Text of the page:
Tail wheel towbars & draggers
It seems that Kawasaki, at least in their central factories used a certain type of tail wheel towbar found on a Kawasaki Ki-100 and a Kawasaki Ki-45 "Toryu" prototype. I haven't spotted it in any combat unit photos so I don't think it was really common.
On the other hand the tail wheel dragger was extremely common with types without tail wheels like the "Nate" or with types with more delicate ones like the trainers Tachikawa Ki-9 "Akatonbo" and Tachikawa Ki-55 "Ida". Not uncommon with "Hayabusa" too or other combat types with the tail wheels damaged, for example, during hard landings. The metal frame was pretty standard but the wheels were not. I don't know if there was a certain manufacturer that built these for the Army but I suspect the crew used whatever spare wheels were around. For years I was trying to figure out what was inside the "pot" where the tail wheel rested since in all photos the wheel is already in, until I finally discovered the bottom photo; nothing. The wheel was simply placed inside the empty "pot" and that's it.
Buckets and pots
The ground crews used various buckets to bring liquids near the maintained aircraft. Most often they contained water to wash the dirt off the wheels or other parts of the plane.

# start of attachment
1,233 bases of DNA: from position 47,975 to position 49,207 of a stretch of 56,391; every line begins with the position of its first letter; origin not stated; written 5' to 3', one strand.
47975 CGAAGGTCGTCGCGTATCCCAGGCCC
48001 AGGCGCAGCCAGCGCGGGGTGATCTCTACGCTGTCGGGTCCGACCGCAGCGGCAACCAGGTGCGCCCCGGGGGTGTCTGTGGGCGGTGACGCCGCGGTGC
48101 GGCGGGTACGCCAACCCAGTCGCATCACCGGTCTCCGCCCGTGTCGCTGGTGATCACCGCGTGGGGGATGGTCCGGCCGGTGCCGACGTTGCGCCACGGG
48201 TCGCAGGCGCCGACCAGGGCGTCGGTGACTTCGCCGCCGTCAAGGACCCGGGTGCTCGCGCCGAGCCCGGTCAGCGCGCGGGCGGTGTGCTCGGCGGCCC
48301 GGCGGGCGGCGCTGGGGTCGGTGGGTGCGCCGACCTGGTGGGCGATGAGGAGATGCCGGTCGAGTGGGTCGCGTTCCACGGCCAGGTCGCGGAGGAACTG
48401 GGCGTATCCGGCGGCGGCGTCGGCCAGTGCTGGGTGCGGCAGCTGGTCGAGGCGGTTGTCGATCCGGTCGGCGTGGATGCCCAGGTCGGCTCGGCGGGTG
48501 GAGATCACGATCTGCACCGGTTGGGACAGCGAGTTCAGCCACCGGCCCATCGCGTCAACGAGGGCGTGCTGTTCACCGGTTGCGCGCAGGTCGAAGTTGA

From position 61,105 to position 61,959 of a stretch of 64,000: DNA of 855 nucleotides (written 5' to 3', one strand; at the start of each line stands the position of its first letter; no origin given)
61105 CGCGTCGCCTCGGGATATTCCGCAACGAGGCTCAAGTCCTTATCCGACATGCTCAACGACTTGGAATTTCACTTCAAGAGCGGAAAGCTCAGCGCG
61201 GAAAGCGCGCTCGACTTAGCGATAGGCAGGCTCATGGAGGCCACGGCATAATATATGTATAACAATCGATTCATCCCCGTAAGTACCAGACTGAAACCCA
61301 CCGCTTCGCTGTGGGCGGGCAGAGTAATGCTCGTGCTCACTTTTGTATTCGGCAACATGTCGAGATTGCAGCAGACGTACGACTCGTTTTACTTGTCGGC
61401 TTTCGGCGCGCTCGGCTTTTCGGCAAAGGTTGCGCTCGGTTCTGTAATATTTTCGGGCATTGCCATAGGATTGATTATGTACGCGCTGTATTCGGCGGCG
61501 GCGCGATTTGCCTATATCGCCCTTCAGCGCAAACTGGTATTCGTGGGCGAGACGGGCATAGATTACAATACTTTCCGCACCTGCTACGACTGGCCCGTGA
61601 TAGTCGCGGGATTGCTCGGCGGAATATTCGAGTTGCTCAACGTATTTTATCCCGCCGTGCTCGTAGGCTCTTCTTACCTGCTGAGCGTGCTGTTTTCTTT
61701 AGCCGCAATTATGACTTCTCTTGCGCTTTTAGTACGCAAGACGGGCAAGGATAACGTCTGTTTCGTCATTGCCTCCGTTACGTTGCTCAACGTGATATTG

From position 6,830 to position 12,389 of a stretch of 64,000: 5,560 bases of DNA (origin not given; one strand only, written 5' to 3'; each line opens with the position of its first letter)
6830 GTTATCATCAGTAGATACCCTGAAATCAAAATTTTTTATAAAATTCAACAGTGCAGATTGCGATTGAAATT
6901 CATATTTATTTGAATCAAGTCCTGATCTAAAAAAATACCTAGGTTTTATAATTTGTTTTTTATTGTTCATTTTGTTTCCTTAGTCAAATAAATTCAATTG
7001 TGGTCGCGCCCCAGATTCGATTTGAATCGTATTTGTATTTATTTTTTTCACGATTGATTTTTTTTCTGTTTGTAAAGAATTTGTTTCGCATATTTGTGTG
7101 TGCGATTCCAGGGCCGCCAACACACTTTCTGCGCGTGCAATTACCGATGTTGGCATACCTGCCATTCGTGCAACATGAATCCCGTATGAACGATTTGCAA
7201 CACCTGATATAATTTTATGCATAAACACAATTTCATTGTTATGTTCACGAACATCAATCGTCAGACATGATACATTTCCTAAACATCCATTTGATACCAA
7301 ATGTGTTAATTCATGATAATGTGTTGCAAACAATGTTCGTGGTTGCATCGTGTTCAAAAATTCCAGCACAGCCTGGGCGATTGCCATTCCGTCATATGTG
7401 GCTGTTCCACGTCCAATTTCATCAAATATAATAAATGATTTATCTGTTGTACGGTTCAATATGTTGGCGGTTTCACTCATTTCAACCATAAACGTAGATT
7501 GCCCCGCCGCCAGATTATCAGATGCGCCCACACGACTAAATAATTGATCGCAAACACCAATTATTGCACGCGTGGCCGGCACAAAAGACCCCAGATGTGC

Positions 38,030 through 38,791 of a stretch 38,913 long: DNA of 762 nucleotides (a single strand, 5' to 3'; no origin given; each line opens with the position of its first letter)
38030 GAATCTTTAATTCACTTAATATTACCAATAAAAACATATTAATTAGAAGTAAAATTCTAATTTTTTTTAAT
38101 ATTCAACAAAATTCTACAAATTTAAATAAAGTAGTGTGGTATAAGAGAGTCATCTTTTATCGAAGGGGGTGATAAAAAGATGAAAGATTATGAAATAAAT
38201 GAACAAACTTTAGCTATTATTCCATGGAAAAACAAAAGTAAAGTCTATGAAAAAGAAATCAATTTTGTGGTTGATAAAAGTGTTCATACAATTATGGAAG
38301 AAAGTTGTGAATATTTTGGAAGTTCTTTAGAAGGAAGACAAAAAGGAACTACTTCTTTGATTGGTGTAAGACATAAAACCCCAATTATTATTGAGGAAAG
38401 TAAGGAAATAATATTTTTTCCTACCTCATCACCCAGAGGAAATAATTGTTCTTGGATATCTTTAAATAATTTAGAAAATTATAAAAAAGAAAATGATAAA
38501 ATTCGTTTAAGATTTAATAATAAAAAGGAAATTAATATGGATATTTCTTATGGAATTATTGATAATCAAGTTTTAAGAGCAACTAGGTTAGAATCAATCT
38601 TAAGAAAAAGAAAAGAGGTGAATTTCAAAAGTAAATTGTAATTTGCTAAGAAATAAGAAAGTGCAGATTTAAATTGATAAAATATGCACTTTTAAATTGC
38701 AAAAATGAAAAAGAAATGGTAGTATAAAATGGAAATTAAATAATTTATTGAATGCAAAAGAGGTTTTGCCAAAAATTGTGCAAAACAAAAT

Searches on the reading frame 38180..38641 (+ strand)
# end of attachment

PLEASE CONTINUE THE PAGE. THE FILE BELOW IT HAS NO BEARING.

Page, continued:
The bucket below is called "teoke" in Japanese and is made of wood. It is a more traditional way to carry water, now seen only in Budhist temples when, during Obon, the Japanese visit the graves of their ancestor and clean them using water carried in these buckets available at the temple. In time the teoke became darker in color. Note the guy in the photo below is using a teoke and a brush to wash the wheels of a "Lilly". Note also the metal ladder described in a previous posting.
The most common bucket though is the one seen below made of metal. The writing, whenever there was one, either said "防火用バケツ" (bokayo baketsu - bucket with water for extinguishing fires) or the name of the unit that used it.
Another means to transport water or other liquids like lubricating oil was with old tall metal boxes with the top removed and either two holes on the sides and a piece of rope as handle or a piece of wood running the length of the open top, again to use as a handle.
The two boxes at the top say "bokayo baketsu" the one lower says "3rd shotai".
Finally there was a short open pot called "kanadarai" used to wash clothes by hand and can be seen in the photo below. It could be with short handles or without.
If you want to make your base or diorama even more interesting you can use various stuff lying around on a Japanese airfield, like:
an old propeller (note the bucket) left or a propeller bent after an emergency landing
a flat tire that has been changed and is lying around waiting to be brought back to the workshop to be repaired
spare oxygen cylinders but check if your aircraft type had them; in the case below it's a 244 Sentai "Hien"
spare drop tanks
a bottle of something
metal containers similar to those found in garages all over the world
or simply various stuff like ladders, boards and what-have-you set aside after the plane has been maintained